Those who fear that the hounding of Edward Snowden is symptomatic of a wider corruption of liberty do themselves no favours by deploying the Stasi trope - i.e. the myth of state omniscience and a concern about the opinions of every individual. Apart from implying that the security services may actually know what they're doing, this perpetuates the confusion between content and meta-data, between privacy and association. The emerging security apparatus does not care what you think, but they do care what you do, and your associations are a good indicator of your possible intentions (this is the lesson of marketing at the heart of modern surveillance).

The US commentator Frank Rich pinpointed the start of the "devaluation of privacy" with the growth of reality TV and over-sharing celebrity around the millennium. This has conditioned us to accept the truth promulgated by Silicon Valley since the late 90s that "You have zero privacy anyway", and explains the underwhelming nature of the NSA/Prism revelations. Rich has been criticised for his "techno-determinist rhetoric of inevitability", which holds that this is the price we pay for free online services. The fear is that the acceptance of the social media quid pro quo has lulled us into a belief that privacy is conditional, in the same way that other rights have been eroded through the compromises demanded in the permanent wars on drugs and terror.

The relativism of privacy has led us to see surveillance as an intrinsic property of social media. "Most social media users are less concerned with governments or corporations watching their online activities than key members of their extended social network, such as bosses or parents. As a result, people self-monitor their online actions to maintain a desired balance between publicity and seclusion, while readily consuming the profiles and status updates of others". The Stasi has been replaced by cyber-stalking.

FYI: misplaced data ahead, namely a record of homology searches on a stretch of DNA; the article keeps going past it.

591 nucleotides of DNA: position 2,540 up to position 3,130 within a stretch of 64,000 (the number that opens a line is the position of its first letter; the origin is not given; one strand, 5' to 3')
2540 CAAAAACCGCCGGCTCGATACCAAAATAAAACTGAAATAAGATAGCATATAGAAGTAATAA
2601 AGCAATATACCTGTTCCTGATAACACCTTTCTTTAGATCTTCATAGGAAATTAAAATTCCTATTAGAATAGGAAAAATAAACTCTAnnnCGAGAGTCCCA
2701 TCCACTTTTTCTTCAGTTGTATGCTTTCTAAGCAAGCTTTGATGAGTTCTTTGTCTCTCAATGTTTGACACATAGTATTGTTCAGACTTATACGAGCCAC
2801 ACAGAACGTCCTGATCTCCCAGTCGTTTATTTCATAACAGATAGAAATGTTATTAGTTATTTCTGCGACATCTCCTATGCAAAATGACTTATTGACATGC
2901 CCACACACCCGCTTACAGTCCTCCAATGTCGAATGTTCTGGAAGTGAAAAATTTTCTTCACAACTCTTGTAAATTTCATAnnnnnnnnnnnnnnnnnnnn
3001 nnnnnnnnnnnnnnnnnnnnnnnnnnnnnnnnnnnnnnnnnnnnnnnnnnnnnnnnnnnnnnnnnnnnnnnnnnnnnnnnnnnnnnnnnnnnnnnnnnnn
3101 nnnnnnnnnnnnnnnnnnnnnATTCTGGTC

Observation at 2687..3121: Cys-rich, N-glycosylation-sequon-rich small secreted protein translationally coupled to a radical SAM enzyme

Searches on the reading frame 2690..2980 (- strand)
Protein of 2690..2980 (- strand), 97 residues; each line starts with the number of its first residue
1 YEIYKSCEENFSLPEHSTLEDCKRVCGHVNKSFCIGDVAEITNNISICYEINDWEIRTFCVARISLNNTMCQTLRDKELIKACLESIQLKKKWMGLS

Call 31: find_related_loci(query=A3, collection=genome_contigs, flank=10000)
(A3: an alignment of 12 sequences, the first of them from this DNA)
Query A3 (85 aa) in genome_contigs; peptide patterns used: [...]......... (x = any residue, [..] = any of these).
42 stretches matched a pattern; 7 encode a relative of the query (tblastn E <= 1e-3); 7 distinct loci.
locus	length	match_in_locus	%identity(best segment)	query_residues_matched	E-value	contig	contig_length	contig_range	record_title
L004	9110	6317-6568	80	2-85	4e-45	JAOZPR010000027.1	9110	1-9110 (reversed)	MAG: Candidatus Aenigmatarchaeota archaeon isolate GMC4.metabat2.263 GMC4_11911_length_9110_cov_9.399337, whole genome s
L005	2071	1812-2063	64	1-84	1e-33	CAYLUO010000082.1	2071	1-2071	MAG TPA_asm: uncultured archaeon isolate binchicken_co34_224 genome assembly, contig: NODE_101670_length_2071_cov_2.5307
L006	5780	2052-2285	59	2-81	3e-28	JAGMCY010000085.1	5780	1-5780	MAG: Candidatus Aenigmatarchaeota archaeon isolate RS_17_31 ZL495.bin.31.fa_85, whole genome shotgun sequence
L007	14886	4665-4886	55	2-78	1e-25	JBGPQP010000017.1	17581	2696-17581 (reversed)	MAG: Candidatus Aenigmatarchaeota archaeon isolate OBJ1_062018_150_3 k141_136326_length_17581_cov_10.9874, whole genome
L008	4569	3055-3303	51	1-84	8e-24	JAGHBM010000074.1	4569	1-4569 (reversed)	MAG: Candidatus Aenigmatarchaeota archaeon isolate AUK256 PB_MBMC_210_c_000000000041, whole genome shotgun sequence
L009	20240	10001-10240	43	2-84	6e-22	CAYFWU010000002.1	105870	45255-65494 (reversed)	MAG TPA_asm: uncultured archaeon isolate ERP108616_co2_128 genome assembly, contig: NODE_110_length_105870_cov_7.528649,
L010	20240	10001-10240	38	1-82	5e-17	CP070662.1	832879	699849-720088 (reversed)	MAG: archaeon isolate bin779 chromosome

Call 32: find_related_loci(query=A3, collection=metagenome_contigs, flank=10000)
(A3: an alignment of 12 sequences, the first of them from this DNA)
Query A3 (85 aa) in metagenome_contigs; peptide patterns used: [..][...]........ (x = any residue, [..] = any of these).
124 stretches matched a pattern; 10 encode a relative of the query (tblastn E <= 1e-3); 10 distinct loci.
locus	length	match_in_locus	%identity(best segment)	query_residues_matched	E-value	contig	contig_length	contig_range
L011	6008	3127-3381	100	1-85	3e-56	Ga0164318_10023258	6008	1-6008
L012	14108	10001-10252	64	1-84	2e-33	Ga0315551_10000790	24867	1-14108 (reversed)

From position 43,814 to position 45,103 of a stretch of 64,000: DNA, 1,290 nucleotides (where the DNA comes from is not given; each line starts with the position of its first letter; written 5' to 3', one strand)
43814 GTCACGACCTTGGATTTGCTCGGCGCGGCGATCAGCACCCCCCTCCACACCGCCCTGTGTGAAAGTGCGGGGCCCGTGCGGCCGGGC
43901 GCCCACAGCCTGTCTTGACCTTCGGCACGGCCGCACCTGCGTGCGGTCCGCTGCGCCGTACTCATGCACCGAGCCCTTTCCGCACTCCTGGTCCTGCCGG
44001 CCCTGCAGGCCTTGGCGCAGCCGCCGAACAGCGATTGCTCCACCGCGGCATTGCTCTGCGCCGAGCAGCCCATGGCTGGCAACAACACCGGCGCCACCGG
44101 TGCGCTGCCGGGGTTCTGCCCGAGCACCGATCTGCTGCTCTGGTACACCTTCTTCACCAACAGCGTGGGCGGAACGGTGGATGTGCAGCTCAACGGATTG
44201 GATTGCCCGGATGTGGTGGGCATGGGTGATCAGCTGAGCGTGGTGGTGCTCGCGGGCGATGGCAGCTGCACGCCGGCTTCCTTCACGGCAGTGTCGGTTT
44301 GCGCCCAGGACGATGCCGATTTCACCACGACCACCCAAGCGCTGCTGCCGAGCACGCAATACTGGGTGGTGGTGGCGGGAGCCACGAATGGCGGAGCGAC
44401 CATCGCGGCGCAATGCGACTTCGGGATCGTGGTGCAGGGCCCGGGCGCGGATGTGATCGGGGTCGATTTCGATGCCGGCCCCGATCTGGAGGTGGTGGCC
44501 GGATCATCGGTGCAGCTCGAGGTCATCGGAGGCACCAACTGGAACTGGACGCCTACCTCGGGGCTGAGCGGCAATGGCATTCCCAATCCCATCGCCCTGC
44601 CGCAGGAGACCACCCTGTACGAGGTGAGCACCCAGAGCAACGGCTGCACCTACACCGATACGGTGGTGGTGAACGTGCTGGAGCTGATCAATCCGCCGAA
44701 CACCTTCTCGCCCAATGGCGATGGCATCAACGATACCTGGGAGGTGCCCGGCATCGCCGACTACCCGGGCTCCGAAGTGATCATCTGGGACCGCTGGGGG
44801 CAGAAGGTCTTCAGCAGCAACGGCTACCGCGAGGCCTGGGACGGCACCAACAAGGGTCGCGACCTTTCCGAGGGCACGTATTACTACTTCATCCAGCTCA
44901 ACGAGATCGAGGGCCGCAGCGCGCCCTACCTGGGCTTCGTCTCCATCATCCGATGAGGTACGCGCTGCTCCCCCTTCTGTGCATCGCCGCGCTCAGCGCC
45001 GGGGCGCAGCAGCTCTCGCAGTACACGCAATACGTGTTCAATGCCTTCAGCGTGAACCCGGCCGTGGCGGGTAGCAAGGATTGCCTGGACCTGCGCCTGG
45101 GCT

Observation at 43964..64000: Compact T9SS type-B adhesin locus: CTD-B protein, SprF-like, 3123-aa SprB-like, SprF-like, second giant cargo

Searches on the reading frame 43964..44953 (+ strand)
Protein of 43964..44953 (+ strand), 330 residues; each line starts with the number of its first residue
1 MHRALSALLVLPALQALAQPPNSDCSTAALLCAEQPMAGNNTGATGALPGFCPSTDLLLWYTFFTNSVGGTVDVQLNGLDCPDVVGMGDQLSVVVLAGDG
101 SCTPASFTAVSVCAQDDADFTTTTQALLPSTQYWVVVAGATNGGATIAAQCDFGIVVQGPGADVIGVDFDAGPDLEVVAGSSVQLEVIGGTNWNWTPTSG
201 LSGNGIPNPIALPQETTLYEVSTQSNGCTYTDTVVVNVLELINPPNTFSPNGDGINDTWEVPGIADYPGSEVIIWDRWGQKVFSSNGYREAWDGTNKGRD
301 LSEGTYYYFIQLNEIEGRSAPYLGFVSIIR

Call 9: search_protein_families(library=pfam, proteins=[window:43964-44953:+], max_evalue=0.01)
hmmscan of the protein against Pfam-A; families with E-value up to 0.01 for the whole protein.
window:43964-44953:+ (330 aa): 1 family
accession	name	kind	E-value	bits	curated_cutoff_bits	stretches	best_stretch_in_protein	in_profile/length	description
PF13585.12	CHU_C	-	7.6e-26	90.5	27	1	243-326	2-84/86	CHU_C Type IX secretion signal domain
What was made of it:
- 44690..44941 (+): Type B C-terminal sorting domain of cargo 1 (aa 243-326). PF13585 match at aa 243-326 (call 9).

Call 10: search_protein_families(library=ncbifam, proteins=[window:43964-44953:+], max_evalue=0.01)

Popular reporting on social media usually focuses on "bad behaviour": the goofs, the over-sharing, the flames, the stalking, bullying and trolling. We pay less attention to "good behaviour", that is the construction of a social identity online and the extent to which this incorporates self-repression. We pay even less attention to the degree to which this self-repression is guided and encouraged by the service itself. Social media are normative and performative (consider the tyranny of the "like"). There is a general perception that you must master the netiquette or risk either social exclusion or outright derision. It seems obvious that anxiety should be heightened.

Alice E. Marwick has identified three "status-seeking techniques enabled by social media: micro-celebrity, self-branding, and life-streaming ... These status-seeking techniques constitute technologies of subjectivity which encourage people to apply free-market principles to the organization of social life. This means constructing a persona conditioned by the values of a network dominated by commercial interest". But these are also the techniques of the successful, the elite of the online world, beta programme participants for Google Glass. The great unstated truth of social media is its dependency on class, and its ability to create ever finer sub-divisions to mask this. The vast majority of us remain followers, without status, offering up our private lives to the void like propitiatory offerings to an unanswering deity.